A Fan … (or a stalker!!)

My first impressions of Roses were that it was a little disappointing and I have to admit that I’ve seen many places that are cuter, more picturesque, less concrete touristy and to be frank, just plain better. But there really is something about this place that has got to me. Some of that is undoubtedly the convivial company, I’ve new pals in John, Iris and Graham. And then there is Sue; Sue is one of my regular readers and, bless her, followed my route from Mirepoix, via Argeles to Roses just to come spend a couple of nights here and meet me. She even took the twisty windy route. How fabulous is that? I’ve got a fan …  (or a stalker!!) Safe journey home Sue, see you in Yorkshire!

I think one of Roses (pronounced Rosas locally) charms is that it remains a working fishing port and town; it therefore has a heart, unlike Argeles Plage which is pure tourist spot/marina. Roses has a lot of history; its first invaders, long after the Stone Age peoples left their hill-top settlement, were the Greeks. They left their mark with the first harbour. After them it was quiet hereabouts for a few hundred years until the Romans turned up (as they did, everywhere) and built on top of the Greek ruins. All went quiet again for a few more hundred years after the Roman Empire collapsed, until the Moors arrived. The Moors got overthrown by the Christians after another few hundred years. Things then went relatively quiet again for yet another few hundred years and Roses became a quiet, backwater fishing village … until the tourist hordes “discovered” it.

Doing the mending

Backdrop Pyrenees

The “quiet” season

I’m having a good time, thanks to having a social life, my three night stop is turning into three weeks. Current (and as usual, flexible) plan is to stay for a bit longer before heading down towards Barça. I can’t believe it’s only three weeks til the descendants arrive …

🙂 🙂 🙂

Holá Roses

There are three choices of road to take from Argeles-sur-Mer to get into Spain. First route, the A9, the toll road, is the fastest. Second route is the 900 which runs close to the A9 but is non-motorway, non-toll and a bit slower. Third route is the coastal route, slowest of the three BUT the most spectacular (and one of my favourites). It twists round the cliffs, not often terribly steeply but drops down into coastal villages and then back up the cliffs again about seven times. The twists are frequently 180° and the last time I drove it there were a lot of places where there were no crash barriers on the cliff edge; the road surface was appalling and the camber not so great at times. Definitely not the road of choice for wet and/or windy days as its not overly wide either.

So on Saturday it was great to wake up to bright sun, cloudless sky and no wind. I’ll say no more, you know which road I chose don’t you, dear Regular Reader? I’ve never before thought of the French as spoilers of fun, but they have and still are taking some of the  scary out of the route. It’s being widened, resurfaced, re-cambered with concrete barriers being installed to save the unwary from driving off into the Mediterranean. Needless to say French car drivers are increasing their speed accordingly and very annoyed by the drivers of 3.5 ton trucks holding them up! (I did pull over in the villages to let the not-very-long queues pass me.) I grinned maniacally all the way and admired the views as much as one dares on hairpin bends!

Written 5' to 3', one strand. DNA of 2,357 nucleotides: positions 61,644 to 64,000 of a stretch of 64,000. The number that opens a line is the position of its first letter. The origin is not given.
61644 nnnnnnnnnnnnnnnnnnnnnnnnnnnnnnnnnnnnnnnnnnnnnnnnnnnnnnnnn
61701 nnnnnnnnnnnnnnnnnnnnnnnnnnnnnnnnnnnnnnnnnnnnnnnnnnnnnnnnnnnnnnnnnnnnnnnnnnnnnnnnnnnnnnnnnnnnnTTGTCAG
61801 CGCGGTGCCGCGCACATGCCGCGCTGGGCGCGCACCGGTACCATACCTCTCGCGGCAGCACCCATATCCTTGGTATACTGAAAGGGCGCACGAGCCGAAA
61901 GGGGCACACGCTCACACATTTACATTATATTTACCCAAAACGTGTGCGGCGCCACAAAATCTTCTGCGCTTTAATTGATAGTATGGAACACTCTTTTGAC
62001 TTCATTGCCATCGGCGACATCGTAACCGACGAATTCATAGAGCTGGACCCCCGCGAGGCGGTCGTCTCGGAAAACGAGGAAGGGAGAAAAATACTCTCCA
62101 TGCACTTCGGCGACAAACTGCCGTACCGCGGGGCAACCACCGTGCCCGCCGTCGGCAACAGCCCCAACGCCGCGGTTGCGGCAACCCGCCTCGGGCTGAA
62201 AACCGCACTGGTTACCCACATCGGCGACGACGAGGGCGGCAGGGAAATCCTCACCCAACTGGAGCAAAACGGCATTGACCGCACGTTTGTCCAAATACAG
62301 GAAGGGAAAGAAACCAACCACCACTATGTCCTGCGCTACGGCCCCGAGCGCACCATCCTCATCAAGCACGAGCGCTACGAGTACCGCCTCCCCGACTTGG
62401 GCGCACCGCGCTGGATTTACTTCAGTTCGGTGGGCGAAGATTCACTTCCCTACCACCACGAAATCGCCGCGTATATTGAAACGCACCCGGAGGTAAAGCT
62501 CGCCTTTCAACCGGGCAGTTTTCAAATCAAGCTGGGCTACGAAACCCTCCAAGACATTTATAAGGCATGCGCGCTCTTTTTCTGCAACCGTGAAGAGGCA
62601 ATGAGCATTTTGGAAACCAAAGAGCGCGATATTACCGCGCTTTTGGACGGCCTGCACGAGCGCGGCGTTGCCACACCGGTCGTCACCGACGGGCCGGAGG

I was reminded again, as I passed another memorial just over the border in Spain, of the Basque refugees coming over these passes 80 years ago to escape Franco’s troops. They didn’t have the modern day choices of route to follow or the time to pick decent weather to traverse them, and I bet they weren’t that impressed by the views either.

It’s been difficult to realise that Roses is in Spain, French motorhomers having the vast majority of the pitches here. It’s a nice enough place but without much character as the cute fishing village it once was is now a concrete “paradise” of hotels and apartment blocks. There are still a lot of working boats in the port which is quite distinct from the marina. There’s a nice long promenade for strolling, dog walking, cycling, roller blading, and skateboarding, whichever is your bag, and once again the bar, restaurant and shop owners are making preparations for the tourist onslaught.

Roses fishing port and the marina

Sunday early evening stroll and teensy little aperitif

(LWD was miffed I didn’t share the peanuts)

The cultural diversion inland starts tomorrow, how long it lasts will depend entirely on nighttime temperatures. I admit to being a wuss – at my age I’m entitled!

🙂 🙂 🙂

Soggy Córdoba

With the arrangement to meet up at the Aire in Córdoba vaguely set for “lunchtime”, Jo and I arrived from opposite directions within minutes of one another and had no problems parking side by side. An auspicious start to our few days stay. Unfortunately the weather continued as it has for most of the winter, very inclement and disappointingly unconducive for photography in a very photographic location.

Umbrella’d we explored the streets and monuments of the city …

The christian cathedral was built within the vast moorish mosque

The roman bridge and the decorative plinth to a monument

Jo was very taken with an artist’s studio and waterboarded him for details of his techniques …

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Wall art

We both enjoyed the many patios, indoor courtyards, some of which you could visit gratis, others in cafe’s costa cuppa coffee – but we were too mean to splash out for the “tour” …

Patios